Sammy Dorf is co-founder of Chicago-based Verano Holdings (OTC: VRNOF), one of the largest cannabis companies in the nation, boasting more than 120 dispensaries in 13 states, 14 cultivation and production facilities, and nearly 4,000 employees. Dorf, 38, and his wife live in the Gold Coast neighborhood and just had their first child, a boy, in late February.
How did you get into the cannabis business?
In 2009, I was researching pain remedies for my parents, who both had cancer, and I came across cannabis. Around that time, a college buddy opened a dispensary in Colorado, and I was following the industry growth. I thought, “Holy shit, this is going to be game-changing.”
How do people react to your chosen field?
Initially, they would say, “Are you in a band?!” But now that cannabis is more accepted, most people are just intrigued.
Are you optimistic that Congress will pass the SAFE Banking Act, allowing banking services and financing for cannabis companies?
I hope to see some form of legislation this year or next. I am encouraged by the support from both parties and the momentum in the country. Some states that never had legal cannabis now have medical licenses. Some states with medical programs added recreational sales. No state has gone backwards.
A major turning point?
Winning my first cannabis license in 2014 at 29 years old. A lot of people thought I was crazy. They said, “You’re not politically connected. You don’t have the capital.” But it worked out all right.
An embarrassing career moment?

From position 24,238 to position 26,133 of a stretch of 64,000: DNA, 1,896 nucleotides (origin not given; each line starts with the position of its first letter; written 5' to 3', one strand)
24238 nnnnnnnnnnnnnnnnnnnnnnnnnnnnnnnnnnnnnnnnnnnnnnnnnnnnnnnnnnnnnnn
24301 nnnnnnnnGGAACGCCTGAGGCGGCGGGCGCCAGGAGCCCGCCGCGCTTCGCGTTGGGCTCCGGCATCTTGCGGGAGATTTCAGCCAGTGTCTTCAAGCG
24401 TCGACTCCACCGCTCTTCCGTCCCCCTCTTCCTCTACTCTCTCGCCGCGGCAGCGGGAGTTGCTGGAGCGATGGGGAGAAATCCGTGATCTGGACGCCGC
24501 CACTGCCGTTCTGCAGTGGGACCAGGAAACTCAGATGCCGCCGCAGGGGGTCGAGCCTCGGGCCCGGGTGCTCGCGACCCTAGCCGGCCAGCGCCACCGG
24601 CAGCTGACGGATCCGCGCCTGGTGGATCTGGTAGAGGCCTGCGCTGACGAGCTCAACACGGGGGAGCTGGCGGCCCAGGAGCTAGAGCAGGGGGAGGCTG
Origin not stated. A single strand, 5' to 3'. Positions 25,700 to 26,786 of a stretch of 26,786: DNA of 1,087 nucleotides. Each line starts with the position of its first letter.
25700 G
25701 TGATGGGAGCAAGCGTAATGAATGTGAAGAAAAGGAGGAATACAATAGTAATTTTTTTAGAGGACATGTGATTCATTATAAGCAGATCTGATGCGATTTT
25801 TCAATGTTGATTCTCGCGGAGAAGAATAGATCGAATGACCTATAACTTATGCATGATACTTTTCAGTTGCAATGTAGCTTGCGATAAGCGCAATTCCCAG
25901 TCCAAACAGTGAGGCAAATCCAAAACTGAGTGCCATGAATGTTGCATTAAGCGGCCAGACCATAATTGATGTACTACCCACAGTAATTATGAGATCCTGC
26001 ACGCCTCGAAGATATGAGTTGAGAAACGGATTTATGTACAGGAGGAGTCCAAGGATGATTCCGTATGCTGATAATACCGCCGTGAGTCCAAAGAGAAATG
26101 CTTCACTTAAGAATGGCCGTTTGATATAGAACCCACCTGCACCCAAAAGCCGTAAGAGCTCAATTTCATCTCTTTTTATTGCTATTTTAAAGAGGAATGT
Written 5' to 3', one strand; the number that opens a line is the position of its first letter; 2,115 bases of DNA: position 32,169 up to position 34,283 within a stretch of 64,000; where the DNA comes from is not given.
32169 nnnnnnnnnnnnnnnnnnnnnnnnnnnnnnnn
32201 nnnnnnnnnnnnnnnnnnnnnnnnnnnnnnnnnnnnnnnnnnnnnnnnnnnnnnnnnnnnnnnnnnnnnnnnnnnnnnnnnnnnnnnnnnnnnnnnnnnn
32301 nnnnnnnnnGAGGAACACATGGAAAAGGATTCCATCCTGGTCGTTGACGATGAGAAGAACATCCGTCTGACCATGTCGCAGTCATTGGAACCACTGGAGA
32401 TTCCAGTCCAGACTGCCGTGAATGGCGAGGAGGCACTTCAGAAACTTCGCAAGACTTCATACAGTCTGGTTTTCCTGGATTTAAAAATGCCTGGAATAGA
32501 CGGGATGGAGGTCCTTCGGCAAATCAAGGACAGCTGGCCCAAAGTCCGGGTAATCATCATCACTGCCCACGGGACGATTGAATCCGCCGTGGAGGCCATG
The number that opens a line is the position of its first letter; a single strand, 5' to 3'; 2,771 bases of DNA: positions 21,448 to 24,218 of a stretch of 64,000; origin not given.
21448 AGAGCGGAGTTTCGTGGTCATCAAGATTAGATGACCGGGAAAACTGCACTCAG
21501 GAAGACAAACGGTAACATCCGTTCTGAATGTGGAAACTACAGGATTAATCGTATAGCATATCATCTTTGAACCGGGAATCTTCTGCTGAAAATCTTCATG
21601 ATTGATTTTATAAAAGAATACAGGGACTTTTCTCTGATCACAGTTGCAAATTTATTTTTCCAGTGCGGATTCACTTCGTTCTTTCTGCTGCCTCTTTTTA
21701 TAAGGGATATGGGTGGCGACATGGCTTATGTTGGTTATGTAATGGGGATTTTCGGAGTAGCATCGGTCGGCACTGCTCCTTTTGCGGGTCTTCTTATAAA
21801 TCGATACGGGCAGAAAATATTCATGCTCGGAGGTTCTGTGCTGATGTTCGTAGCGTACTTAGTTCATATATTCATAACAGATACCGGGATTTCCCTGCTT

When I was 17, my dad got me a job at a Chicago-based hedge fund, but I flunked the drug test and got fired because I had very high THC in my hair. I really dreaded making that call to my dad.
How did he react?
He was pretty cool about it. He asked me what I had learned. I told him I would never apply for a job again that requires a cannabis test!
What sparked your entrepreneurial spirit?
My dad. He was a trader at the Chicago Board of Trade for 31 years, which is entrepreneurial in a sense, and he owned currency exchanges. I clerked for him (at CBOT) during summers. Plus, growing up in Deerfield, I knew a lot of people who started their own businesses.
Worst job ever?
When I was 16, I worked at a car wash in Highland Park. They made me clean the toilets and all the big SUVs. I quit after three weeks.
Do you ever clean toilets now?
My wife would say, “Hell no.”
On what do you splurge?
I collect pop and abstract art, mostly from Chicago-based artists, such as Ty Nitz and Lefty Out There. Nitz recently created a personalized mural for us, including our second home in New Buffalo, (Mich.) and the band, Phish.
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